|Rachel Cohen||Apr 22||1|
I have two new stories to share today:
The first, published in In These Times, looks at the latest in the politics of carbon-capture utilization and storage. Readers of my work know I’ve been interested in the politics around organized labor and climate change for a few years, and a new bill introduced last month in Congress that’s backed by Biden would go a long way to building out the U.S.’s carbon capture storage infrastructure, at least putting it on par with other countries that have taken similar steps. There remain left-wing opponents of the idea, but notably they’ve been fairly silent on this bill so far, compared to protests they’ve mounted in the past, even most recently in September of 2020. I reached out to a bunch of them for this story. You can read more about the legislation and labor’s support for it here.
I subscribe to a good weekly climate newsletter at The Atlantic written by their reporter Robinson Meyer. I think his writing from this week (linked here) was particularly interesting and gets at something I think a lot about with respect to coalitional climate politics and labor.
The second story is in The Intercept and focuses on some little-known changes coming down the pipe soon by mobile carriers like AT&T and T-Mobile, that will affect all businesses, advocacy groups and political campaigns that want to text you. It’s slightly complicated, because it involves telecomm regulations and rules, but the short of it is that political groups, unlike businesses, have been able to text voters without getting affirmative opt-in consent. (If CVS or your airline wants to text you, you have to check a box on their website and proactively tell them that’s OK.) The FCC affirmed last summer that political groups are distinct from the laws that govern telemarketers and autodialers, but AT&T, T-Mobile (and probably soon Verizon) are implementing new rules that would treat them as all the same.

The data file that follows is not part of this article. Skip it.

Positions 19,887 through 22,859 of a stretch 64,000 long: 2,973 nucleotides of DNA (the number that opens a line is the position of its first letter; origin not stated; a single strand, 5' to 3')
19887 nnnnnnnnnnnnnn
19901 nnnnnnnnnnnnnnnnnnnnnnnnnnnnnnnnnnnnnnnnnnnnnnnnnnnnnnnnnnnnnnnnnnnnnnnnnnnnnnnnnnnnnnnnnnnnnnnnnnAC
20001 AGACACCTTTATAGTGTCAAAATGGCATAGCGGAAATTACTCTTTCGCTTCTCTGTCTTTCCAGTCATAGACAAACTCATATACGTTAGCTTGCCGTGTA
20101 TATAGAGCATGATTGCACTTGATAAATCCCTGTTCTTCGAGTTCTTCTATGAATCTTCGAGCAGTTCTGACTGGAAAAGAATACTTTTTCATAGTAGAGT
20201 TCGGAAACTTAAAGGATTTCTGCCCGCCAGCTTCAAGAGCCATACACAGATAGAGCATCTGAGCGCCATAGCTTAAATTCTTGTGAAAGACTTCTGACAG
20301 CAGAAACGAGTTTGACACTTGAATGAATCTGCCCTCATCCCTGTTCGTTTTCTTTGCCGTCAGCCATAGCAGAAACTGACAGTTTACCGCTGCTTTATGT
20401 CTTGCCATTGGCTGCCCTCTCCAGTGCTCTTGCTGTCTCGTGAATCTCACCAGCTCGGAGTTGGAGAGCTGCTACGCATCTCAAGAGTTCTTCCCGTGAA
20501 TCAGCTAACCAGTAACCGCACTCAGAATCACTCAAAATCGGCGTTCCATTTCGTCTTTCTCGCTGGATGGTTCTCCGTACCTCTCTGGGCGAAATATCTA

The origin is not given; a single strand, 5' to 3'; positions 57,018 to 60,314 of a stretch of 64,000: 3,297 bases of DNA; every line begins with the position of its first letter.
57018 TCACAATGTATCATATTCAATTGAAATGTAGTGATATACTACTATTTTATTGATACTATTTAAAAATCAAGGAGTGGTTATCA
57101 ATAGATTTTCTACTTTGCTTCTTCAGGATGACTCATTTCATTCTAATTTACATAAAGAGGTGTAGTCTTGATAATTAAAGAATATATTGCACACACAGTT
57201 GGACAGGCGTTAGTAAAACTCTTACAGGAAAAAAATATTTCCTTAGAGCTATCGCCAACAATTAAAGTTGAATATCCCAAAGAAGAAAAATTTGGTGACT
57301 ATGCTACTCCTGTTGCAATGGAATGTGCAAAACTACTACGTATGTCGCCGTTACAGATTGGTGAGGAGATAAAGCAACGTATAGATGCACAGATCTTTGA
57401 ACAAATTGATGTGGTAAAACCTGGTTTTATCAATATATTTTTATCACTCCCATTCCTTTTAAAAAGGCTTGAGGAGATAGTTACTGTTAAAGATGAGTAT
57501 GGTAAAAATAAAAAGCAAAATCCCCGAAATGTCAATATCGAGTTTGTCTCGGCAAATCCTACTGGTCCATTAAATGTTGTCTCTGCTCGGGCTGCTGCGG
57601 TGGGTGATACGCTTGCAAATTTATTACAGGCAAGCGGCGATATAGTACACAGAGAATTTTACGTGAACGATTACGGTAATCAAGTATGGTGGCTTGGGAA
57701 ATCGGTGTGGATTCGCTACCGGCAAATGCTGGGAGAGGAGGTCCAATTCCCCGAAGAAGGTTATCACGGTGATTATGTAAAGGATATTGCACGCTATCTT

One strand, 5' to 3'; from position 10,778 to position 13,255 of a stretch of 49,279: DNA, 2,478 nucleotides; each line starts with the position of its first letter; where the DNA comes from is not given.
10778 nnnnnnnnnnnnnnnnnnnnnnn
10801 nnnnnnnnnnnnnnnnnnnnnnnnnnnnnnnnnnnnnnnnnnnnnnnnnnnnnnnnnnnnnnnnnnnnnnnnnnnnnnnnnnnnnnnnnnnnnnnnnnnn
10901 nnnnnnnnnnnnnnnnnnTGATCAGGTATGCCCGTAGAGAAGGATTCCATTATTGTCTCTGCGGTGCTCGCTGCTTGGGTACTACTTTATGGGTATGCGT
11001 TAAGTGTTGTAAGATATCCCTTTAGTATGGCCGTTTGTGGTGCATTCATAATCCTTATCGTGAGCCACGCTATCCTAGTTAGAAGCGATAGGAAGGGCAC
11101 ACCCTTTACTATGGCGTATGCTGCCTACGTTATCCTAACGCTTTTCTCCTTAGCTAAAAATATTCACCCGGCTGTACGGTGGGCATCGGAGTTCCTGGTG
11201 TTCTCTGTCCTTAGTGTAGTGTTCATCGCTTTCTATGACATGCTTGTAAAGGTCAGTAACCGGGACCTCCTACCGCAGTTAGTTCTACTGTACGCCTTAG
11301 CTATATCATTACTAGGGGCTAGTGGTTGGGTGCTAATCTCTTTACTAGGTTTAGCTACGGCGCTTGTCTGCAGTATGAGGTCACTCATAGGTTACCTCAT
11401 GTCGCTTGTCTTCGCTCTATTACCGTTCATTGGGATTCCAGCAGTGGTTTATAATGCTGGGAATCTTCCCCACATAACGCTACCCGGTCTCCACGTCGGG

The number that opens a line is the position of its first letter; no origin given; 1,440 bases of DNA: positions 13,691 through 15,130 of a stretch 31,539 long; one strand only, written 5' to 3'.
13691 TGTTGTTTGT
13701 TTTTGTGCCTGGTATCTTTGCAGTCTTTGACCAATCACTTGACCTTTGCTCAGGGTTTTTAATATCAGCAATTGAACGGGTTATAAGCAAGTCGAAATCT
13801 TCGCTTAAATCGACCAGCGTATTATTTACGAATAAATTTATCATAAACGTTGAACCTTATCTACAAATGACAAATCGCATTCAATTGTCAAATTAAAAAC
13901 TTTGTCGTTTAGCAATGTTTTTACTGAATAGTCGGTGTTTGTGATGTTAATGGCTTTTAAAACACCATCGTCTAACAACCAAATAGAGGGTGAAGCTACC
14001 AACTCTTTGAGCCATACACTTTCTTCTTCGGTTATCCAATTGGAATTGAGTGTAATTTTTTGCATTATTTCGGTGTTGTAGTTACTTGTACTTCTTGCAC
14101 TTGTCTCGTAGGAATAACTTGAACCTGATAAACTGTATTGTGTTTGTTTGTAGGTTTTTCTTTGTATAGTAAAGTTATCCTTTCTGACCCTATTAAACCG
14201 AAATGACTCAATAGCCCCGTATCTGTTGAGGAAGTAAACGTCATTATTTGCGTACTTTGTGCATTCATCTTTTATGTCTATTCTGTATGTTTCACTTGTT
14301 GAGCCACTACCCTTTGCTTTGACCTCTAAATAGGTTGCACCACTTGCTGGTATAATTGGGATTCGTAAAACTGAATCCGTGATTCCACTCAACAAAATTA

The rules would impose new fees on all groups that want to send texts, would assign so-called “trust ratings” to groups that impact how many texts a group can send, and would require opt-in consent from everyone. Like with debates roiling around with Facebook and Twitter, it speaks to the ability of tech companies to be able to regulate public communication outside of the realm of government. I looked at protests being mounted by progressive coalitions to slow the mobile carrier’s roll, but conservative groups, wary of Big Tech discrimination, are also concerned by the murky, surely costly, and potentially dramatically consequential changes coming to their organizing. It’s a tough fight, because people do find spam texts annoying, and mobile carriers claim they are just responding to user frustration. You can read that story here.
If there are any freelance media workers reading this newsletter, and either have contributed to The Intercept in the past or might be interested in pitching them in the future — I’m co-hosting a workshop next week with the Freelance Solidarity Project about our statement of principles that we organized last year and how to get the most of out of them.
We’ll also be discussing potential next steps for organizing so if you want to come to that and learn more, it’s at 6:30 PM ET on 4/28. You can sign up here!
I know there’s a ton of outlets and new Substacks all competing for your attention and resources these days. While my newsletter is certainly more modest in ambition than many of these publications, I just want to say thank you again for being here. Your support—both financial and just reading, engaging, sharing—makes my freelance strategy (reporting for the public via outlets that can provide professional editing, illustrations, distribution etc) possible. So thank you.